A worker saws wood at Canal Crossing, a new luxury apartment community consisting of 393 rental units near the university city of New Haven on August 2, 2017 in Hamden, Connecticut.
A worker saws wood at Canal Crossing, a new luxury apartment community consisting of 393 rental units near the university city of New Haven on August 2, 2017 in Hamden, Connecticut. - 

Today President Donald Trump signed the Republican tax reform bill  into law. The new bill makes a number of significant changes to the tax code, including doing away with the deduction for the interest paid on home equity loans. Here is what you need to know about that change.

What are home equity loans?

These are loans that can be taken out by homeowners using their home equity. Home equity is the difference between a home’s market value and the remaining balance on the mortgage. Homeowners have two options: they can take out a home equity loan, which is a one time loan with a fixed interest rate, or they can take out a home equity line of credit, which acts like a credit card with a specific debt limit based on home equity. The interest rate on a home equity line of credit varies with the market.

How does the tax reform bill affect the home equity loan market?

In the past, homeowners who took out home equity loans were able to deduct the loan’s interest up to $100,000 from their taxes. Under the new tax bill, this deduction is a thing of past. The change takes effect in 2018, meaning this is the last year that homeowners can write off the interest paid.  

"There is no grandfathering,” points out Greg McBride, chief financial analyst at Bankrate.com. “A lot of people may think: ‘I'm glad I got mine already.’ Nuh-uh. You're going to get hit by this just as much.”

How big is the home equity loan market?

According to the most recent numbers from the New York Fed on America’s debt, balance on home equity lines of credit came in at $448 billion at the beginning of this year.

The home equity loan market has changed over the years. According to the New York Fed, home equity borrowing amounted to an average of $181 billion a year from 2000 to 2003. Whereas during the recovery from the Great Recession, from 2012 to 2015, it dropped to an average of just $21 billion a year.

“A lot of homeowners couldn't even take home equity loans because they didn't have enough equity and they've been resorting to personal loans,” McBride said.

He is not the only one who noticed. In a speech earlier this year, William Dudley, president of the New York Fed, said: "The previous behavior of using housing debt to finance other kinds of consumption seems to have completely disappeared. People are apparently leaving the wealth generated by rising home prices 'locked up' in their homes."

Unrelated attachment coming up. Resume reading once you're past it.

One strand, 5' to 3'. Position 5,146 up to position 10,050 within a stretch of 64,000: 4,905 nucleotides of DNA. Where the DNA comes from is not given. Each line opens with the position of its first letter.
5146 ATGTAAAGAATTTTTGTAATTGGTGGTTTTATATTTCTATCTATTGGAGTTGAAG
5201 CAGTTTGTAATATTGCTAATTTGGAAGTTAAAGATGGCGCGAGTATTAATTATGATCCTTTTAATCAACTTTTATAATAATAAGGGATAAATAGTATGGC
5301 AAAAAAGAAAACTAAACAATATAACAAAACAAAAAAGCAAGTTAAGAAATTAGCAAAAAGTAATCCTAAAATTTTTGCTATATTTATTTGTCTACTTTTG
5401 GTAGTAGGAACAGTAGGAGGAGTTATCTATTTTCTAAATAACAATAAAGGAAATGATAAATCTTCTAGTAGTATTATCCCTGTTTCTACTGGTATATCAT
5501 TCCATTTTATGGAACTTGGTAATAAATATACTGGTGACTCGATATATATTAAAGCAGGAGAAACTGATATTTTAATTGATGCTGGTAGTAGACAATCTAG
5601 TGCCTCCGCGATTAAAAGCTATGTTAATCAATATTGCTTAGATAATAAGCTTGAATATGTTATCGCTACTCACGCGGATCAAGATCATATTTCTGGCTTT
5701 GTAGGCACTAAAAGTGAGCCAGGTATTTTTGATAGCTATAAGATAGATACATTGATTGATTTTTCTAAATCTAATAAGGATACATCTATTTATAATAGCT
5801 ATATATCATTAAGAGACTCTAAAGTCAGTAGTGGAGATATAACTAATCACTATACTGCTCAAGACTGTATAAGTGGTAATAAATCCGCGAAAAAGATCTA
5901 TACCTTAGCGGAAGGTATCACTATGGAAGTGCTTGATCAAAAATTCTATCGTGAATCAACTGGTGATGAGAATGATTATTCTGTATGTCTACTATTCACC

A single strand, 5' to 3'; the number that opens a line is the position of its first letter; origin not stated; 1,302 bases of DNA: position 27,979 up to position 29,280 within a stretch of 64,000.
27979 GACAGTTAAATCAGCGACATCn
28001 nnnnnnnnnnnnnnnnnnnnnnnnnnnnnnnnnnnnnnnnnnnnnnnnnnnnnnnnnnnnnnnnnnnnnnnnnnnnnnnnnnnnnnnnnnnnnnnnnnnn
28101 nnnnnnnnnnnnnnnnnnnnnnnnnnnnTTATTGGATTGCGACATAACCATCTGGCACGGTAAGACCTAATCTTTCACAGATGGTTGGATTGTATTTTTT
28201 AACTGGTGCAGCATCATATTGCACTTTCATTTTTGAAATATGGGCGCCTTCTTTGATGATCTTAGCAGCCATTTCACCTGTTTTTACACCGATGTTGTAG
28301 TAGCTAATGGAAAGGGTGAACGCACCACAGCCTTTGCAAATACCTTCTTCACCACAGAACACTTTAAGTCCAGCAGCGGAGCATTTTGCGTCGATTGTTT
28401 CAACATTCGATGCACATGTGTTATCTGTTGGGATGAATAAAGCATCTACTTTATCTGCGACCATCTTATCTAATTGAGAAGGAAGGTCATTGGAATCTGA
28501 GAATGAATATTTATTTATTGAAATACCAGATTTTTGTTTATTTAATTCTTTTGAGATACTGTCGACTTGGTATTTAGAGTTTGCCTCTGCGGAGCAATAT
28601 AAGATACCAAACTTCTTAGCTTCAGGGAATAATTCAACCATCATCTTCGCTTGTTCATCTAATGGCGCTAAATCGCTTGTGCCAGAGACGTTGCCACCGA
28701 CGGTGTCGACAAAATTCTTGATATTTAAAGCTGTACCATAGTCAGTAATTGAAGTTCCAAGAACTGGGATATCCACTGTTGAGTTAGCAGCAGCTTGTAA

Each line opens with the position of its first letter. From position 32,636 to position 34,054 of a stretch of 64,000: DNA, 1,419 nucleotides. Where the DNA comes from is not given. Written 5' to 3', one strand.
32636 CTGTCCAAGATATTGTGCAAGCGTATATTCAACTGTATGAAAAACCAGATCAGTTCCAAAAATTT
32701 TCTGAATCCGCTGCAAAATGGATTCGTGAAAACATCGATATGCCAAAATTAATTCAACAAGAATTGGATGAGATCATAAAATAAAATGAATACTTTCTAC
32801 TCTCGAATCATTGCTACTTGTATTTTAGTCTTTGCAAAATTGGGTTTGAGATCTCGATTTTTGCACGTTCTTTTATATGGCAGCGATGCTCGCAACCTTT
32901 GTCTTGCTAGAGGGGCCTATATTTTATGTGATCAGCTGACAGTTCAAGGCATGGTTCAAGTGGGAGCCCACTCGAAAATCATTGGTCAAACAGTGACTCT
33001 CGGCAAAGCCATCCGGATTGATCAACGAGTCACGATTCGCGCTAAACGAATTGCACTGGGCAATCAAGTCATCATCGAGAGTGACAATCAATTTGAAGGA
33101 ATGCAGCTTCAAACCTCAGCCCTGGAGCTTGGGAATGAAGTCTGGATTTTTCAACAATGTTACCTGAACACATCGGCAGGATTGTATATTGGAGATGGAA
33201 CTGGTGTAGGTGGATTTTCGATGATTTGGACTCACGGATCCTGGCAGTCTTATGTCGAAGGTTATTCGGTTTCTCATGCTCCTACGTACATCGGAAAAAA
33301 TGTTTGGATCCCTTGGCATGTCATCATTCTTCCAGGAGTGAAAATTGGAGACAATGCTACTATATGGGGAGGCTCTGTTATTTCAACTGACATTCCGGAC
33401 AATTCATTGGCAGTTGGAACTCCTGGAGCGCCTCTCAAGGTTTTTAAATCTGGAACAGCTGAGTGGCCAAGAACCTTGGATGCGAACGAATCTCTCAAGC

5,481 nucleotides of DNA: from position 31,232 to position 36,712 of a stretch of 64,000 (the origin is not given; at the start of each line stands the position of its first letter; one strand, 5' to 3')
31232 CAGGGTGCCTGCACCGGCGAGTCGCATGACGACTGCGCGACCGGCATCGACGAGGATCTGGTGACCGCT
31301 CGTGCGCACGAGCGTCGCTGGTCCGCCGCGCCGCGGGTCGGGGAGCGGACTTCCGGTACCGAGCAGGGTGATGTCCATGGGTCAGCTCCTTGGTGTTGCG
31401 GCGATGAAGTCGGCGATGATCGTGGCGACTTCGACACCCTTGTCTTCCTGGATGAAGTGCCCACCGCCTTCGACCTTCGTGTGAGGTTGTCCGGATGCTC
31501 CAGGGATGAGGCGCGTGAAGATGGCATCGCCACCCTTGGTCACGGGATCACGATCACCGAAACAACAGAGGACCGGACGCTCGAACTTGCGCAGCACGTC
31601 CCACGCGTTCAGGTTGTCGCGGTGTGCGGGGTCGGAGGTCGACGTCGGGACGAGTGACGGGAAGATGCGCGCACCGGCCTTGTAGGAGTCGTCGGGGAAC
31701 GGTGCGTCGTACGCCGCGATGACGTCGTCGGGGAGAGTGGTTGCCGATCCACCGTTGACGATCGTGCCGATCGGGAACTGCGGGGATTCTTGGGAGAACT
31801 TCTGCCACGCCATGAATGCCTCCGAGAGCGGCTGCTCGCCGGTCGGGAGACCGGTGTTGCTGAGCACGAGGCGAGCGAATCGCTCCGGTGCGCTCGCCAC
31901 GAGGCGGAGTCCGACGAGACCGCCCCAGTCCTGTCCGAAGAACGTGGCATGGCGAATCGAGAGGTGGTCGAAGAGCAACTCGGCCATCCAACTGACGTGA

In the past, people would take out home equity loans to make renovations (45 percent), pay off their debts (26 percent), buy a car (9 percent), or pay for medical emergency/tuition (4 percent), according to a 2007 U.S. Census report.

So what happens now that the interest is not tax deductible?

A couple of things:

1. Even fewer people might take out home equity loans. They will still invest in their homes — just with a different financing options, according to McBride.

“In terms of things like home improvements, people are still investing in their homes,” he explained. “Consumers have not warmed to the stock market but consumers continue to invest in their own homes. And even if one avenue of borrowing is not as attractive as it used to be, it's not going to change the tendency of homeowners to invest in their own homes. Instead of taking out a home equity line of credit, they may just do a cash out mortgage refinance.”

2. More people might try to pay down their home equity loan faster.

“It will change the prioritizing of debt repayment,” McBride said. “There's going to be a greater incentive now for people to pay down that home equity line because they're not getting a tax deduction and interest rates are rising. So the net cost of that debt is rising quickly. So people have an incentive to pay it down.”

 

Follow Jana Kasperkevic at @kasperka